That physical work actually strengthened my mind and my spirit. I became keenly aware of the mind, body, spirit connection.  Now, when I’m feeling weak in my spirit, it’s often when I’m not taking very good care of my physical body. Get out there, work it out, run it out, lift it out, yoga it out. Move your body. It will lift your spirit. Get outside, feel the cold air on your face. Feel the love of your child, of your God breathing into your face. Feel your heart pounding. You are alive and the world needs you.



#6 Deal with the trauma.

I witnessed tremendous trauma the last year of Ethan’s life. It seeped into my bones. I still struggle with physical pain that I never did prior to the last year of his life. I know it’s emotional and physical on many levels. The last 24 hours of Ethan’s life was horrific. I saw things done to my child that most of you could never imagine. The blood, the smell of the room, the beeps. It was horrifying. After I got home it played over and over again in my mind. Those visions tortured me. It was like someone hit replay over and over and over again. I would get up in the middle of the night with Chase, who was a baby at the time, and I sat in the darkness holding him, watching these movies in my head.

I read a book by a man named Alan Botkin. He had worked with Vietnam Vets in Chicago. I loved his work and I decided I needed to find him. I did. I spent a weekend going through his EMDR method. It was incredibly emotional. It was transformational. I felt like a huge weight had been lifted. My mind felt lighter. I was able to press stop instead of being subjected to continuous replay.

I now think that parents who have witnessed medical trauma, or the traumatic death of their child should consider EMDR. Really anyone who has experienced trauma would benefit from it. This tool enabled me to move through the horrible details of Ethan’s death. It helped me let go of some of the guilt around those last hours.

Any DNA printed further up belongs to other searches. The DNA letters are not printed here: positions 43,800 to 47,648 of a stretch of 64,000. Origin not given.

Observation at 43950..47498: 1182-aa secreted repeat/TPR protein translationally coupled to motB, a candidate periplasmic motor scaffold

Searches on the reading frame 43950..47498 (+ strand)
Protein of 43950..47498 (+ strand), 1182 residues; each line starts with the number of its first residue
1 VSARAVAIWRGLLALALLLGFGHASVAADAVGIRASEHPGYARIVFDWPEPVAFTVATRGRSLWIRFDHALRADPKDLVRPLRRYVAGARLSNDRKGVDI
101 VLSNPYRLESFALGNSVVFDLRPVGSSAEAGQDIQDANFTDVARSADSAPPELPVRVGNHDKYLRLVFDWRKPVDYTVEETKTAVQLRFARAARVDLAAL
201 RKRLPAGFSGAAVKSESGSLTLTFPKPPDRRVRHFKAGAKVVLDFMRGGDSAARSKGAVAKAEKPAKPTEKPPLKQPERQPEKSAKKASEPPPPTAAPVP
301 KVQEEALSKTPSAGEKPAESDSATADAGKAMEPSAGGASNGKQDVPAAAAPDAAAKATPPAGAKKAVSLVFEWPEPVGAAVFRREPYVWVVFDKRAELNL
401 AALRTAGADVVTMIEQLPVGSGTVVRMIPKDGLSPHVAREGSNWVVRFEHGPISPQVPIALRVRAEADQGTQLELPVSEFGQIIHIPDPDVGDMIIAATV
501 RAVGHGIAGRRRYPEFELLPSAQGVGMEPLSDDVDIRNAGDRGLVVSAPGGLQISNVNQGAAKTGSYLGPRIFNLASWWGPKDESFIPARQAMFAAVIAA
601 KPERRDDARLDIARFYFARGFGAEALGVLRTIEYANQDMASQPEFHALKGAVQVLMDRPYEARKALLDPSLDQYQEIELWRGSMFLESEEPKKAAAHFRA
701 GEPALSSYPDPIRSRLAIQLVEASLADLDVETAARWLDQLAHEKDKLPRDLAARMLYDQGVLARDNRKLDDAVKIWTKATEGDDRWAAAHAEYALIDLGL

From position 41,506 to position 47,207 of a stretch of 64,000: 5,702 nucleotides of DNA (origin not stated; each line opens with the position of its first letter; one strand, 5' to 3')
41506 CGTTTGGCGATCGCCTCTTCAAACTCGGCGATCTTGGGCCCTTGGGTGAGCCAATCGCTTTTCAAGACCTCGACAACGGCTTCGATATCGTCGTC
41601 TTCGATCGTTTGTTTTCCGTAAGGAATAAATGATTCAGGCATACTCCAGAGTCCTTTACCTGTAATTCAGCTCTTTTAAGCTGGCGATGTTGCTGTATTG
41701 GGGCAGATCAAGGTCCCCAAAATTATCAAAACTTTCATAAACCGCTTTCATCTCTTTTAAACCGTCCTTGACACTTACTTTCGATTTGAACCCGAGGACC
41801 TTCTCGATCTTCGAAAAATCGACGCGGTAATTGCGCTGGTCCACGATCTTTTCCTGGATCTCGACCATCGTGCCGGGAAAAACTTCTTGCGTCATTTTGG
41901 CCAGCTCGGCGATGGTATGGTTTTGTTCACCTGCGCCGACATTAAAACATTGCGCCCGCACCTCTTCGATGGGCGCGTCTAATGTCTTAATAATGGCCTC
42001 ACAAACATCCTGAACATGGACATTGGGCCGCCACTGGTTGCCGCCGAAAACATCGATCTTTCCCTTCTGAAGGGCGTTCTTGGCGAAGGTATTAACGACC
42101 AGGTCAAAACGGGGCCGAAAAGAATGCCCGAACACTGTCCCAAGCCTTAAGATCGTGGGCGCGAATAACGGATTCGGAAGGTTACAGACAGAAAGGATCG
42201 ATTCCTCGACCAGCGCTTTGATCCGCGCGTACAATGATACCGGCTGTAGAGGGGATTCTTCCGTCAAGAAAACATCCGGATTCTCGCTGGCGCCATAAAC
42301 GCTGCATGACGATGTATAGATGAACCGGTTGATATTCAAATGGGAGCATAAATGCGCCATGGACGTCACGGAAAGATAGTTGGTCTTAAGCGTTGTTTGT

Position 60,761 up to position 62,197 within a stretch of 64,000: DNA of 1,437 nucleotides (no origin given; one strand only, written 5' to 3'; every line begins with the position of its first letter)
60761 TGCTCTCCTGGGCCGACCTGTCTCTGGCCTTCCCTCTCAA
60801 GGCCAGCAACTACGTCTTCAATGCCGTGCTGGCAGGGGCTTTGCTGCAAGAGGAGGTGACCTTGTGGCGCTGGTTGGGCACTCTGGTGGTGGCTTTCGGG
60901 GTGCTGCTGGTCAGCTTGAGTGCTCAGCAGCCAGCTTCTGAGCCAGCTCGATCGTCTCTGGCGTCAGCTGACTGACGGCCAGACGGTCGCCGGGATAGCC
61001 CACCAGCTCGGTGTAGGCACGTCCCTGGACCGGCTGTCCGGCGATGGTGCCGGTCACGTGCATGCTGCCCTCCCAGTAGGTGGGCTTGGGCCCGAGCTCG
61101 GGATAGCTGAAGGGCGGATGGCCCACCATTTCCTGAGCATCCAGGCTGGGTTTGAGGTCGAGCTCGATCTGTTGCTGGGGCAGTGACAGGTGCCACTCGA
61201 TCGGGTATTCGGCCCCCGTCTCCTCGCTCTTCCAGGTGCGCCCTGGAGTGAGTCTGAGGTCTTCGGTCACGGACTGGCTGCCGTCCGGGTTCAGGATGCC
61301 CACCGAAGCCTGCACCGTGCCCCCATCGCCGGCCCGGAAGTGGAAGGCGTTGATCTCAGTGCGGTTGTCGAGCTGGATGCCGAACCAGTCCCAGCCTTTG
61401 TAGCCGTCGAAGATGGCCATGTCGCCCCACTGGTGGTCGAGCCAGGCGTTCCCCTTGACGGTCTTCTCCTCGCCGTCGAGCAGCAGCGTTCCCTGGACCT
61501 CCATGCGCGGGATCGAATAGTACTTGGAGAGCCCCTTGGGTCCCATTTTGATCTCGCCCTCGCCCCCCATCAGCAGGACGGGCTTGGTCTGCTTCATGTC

If you are suffering from trauma, consider this tool as a way to help your mind process what you have witnessed.


#7 Learn to Listen.

I am a doer. I get things done. Historically, I’ve had a tendency to strong arm things into being the way I want them to be. I rarely take no for an answer. I’m an idealist. Good or bad, that’s me. So when Ethan died and there was nothing I could “do”. No action I could take to change the outcome, I was paralyzed. It took me a long time (and I’m still learning), but I started listening, to life, to God. I started observing. I started accepting. I contemplated surrender. I contemplated forgiveness.

Now I listen first. I observe. I approach things more peacefully. I watch them unfold. I surrender to what life is instead of what I want it to be. Some days I excel at this new-found approach to life, some days I fail miserably. But I try. This new approach helps me to accept what life hands me. It helps me to see the gifts in all things, all circumstances. I know there is love and purpose and life weaving in and though my life at every minute. I’m a student of this life. I’m learning, growing, figuring it out.

Finding peace through tragedy is hard. The practical steps that are actually are helpful is often harder to find. The journey of these 3 + years has granted me many gifts in and through these 7 steps. I hope you will find some gifts here too. Your path is lit by hope. It's all around you. Just take one step, then another, then another and look for the helpers along the way.